Glenwood Orthopedic Center’s physician treat a wide range of common athletic injuries, including plantar fasciitis, an inflammation of tissue in the sole of the foot.
Plantar fasciitis is a painful foot condition caused by inflammation of the plantar fascia. The plantar fascia is the tough connective tissue that stretches from the heel to the ball of the foot that helps support the arch of the foot.
Plantar fasciitis may be caused by:
- Sudden increases in running, jumping or aerobic activities
- Tight lower leg muscles, especially the calf muscles
- Poor foot biomechanics, including excessive pronation, flat feet, or high arches
- Improper shoes for specific activities, shoes with poor fit or cushion, and/or shoes with a broken down heel
- Prolonged static standing on hard surfaces such as concrete or tile
Plantar fasciitis has a common set of symptoms, including:
- Tenderness on the bottom of the foot, near the inner aspect of the heel
- Pain on the bottom of the foot when first getting out of bed or after prolonged sitting
- Gradual development of heel pain that starts out moderate but can become quite severe
It is important to see the right orthopedic specialist for heel pain. Heel pain can also be caused by other factors, including fracture or other trauma, stress fracture, tendinitis, arthritis, nerve entrapment, or cyst in the heel bone. The specialists at Glenwood Orthopedic Center will be able to obtain the proper history, perform an exam, and order the appropriate imaging needed to determine the cause of the heel pain.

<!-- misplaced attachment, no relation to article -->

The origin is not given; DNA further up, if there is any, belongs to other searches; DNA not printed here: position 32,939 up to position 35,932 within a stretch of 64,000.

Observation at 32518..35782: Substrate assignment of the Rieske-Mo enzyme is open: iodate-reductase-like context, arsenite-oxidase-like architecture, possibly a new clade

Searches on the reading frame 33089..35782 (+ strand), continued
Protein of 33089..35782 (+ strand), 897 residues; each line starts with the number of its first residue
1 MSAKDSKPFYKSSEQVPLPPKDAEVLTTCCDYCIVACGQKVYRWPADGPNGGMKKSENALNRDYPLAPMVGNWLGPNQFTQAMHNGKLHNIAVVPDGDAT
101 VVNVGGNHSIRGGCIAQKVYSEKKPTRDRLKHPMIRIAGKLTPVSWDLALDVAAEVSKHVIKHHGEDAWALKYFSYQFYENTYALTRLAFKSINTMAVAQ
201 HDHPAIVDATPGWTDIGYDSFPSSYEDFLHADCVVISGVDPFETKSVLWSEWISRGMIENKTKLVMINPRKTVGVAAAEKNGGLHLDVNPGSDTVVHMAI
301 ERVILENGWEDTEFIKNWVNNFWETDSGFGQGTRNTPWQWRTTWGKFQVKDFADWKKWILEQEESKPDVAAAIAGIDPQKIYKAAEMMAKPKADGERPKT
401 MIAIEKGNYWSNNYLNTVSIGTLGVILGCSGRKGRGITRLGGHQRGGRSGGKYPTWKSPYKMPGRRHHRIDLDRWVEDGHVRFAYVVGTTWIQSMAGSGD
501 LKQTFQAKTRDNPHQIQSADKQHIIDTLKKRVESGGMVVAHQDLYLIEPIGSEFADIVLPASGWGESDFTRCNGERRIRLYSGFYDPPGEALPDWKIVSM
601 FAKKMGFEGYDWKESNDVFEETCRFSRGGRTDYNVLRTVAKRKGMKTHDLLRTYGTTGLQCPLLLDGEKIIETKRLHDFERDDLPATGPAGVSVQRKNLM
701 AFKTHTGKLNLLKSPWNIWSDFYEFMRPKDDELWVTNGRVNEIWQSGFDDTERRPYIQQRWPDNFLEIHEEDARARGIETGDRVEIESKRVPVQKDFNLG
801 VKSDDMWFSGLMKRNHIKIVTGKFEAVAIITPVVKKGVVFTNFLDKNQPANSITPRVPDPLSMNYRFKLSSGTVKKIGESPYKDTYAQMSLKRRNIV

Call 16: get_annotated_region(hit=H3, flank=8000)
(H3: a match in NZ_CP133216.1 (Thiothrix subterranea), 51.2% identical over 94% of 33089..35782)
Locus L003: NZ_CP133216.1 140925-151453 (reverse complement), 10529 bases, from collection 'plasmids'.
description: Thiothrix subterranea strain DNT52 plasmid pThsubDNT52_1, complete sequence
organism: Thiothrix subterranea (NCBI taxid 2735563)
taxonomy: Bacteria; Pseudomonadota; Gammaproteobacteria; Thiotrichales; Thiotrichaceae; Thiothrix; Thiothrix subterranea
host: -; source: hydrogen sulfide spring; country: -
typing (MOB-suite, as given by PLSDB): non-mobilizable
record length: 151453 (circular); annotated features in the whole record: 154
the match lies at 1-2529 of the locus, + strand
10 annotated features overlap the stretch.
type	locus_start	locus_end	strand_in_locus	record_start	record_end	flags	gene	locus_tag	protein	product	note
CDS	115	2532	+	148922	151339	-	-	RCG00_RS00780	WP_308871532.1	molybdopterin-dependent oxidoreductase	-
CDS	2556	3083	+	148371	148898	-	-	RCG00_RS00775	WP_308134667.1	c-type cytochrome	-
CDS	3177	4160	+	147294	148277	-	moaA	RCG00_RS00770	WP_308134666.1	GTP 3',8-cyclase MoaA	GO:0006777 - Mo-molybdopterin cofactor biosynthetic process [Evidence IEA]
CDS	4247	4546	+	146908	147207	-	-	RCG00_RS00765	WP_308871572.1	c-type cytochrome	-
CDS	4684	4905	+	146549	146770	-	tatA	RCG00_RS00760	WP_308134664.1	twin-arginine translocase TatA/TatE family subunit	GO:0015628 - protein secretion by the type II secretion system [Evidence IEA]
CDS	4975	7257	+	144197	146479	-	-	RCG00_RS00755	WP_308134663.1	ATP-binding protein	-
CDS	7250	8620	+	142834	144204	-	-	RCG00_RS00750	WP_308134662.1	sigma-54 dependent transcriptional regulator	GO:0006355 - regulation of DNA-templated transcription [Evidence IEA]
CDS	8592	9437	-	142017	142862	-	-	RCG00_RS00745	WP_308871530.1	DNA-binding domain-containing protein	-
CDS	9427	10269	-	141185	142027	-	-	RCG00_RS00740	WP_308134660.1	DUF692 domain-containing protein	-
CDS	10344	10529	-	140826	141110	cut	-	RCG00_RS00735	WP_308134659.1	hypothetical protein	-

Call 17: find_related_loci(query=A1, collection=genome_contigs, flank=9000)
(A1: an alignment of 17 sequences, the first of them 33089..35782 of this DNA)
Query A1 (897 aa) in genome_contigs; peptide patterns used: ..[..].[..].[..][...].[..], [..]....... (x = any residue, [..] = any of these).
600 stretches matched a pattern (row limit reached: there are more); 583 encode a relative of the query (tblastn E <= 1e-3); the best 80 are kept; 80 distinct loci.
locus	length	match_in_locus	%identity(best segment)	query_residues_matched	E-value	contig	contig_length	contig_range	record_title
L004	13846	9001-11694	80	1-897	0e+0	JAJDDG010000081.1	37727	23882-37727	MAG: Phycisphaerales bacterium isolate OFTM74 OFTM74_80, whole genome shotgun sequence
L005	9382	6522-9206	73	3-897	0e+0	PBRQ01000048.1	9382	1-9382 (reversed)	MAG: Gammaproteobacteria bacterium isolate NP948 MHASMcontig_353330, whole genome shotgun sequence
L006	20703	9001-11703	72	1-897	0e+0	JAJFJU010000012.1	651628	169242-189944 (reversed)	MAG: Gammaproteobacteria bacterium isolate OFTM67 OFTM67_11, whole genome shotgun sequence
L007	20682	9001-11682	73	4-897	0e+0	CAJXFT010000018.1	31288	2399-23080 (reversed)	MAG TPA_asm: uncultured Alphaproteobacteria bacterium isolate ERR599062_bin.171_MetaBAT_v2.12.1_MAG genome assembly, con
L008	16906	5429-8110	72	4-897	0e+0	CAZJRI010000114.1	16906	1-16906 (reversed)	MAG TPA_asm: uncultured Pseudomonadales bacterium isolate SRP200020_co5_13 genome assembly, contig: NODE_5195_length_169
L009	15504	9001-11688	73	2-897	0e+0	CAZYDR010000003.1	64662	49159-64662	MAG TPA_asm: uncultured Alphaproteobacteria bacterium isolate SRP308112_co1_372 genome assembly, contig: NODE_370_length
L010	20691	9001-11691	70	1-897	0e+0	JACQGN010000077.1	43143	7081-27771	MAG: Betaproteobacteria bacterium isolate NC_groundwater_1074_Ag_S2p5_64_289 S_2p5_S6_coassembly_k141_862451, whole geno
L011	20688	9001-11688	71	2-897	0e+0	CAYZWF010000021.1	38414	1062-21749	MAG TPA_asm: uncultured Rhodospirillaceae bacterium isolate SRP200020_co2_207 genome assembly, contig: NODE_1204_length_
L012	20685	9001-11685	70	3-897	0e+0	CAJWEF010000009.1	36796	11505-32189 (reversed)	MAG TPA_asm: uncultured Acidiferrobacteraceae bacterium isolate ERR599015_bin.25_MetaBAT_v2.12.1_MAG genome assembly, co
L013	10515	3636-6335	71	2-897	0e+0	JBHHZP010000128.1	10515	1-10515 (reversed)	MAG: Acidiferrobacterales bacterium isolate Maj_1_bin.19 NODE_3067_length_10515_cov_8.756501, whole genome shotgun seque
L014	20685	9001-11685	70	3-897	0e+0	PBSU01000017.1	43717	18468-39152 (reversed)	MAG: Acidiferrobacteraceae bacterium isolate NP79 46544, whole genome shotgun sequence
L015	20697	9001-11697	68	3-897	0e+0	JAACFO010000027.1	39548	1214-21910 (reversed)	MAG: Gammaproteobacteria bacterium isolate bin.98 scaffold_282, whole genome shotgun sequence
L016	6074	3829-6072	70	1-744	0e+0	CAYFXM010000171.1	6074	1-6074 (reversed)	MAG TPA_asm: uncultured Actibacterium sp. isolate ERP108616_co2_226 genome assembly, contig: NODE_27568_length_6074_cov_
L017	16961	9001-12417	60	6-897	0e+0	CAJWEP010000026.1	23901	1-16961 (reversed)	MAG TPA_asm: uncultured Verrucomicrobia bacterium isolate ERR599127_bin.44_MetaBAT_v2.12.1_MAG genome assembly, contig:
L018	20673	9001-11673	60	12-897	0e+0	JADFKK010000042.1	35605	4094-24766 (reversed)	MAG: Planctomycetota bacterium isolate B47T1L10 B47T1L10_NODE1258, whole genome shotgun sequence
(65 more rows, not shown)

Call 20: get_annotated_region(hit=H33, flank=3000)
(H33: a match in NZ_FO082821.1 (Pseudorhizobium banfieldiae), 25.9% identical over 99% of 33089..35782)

Heel pain can usually be treated conservatively, without surgery.
Plantar fasciitis may be treated by:
- Icing the area of tenderness after activity
- Decreasing the frequency, intensity and duration of running and other activities
- Stretching and massaging calf muscles and toe flexors (muscles that curl the toes)
- Strengthening the ankle muscles and toe flexors
- Trying orthotics, arch supports and/or new shoes
- Consulting with a physical therapist to improve biomechanics, improve flexibility and strength, and consider modalities
- Taking anti-inflammatory medication as prescribed by a physician
- Utilizing a night splint while sleeping
- Receiving Platelet Rich Plasma (PRP) injections if conservative treatment is unsuccessful and plantar fasciitis becomes chronic
Occasionally, if none of the above solutions are effective, casting or surgery may be considered. In general, any surgery should be avoided until conservative treatments have been attempted. At Glenwood Orthopedic Center, we are committed to delivering the best in superior, patient-centered care.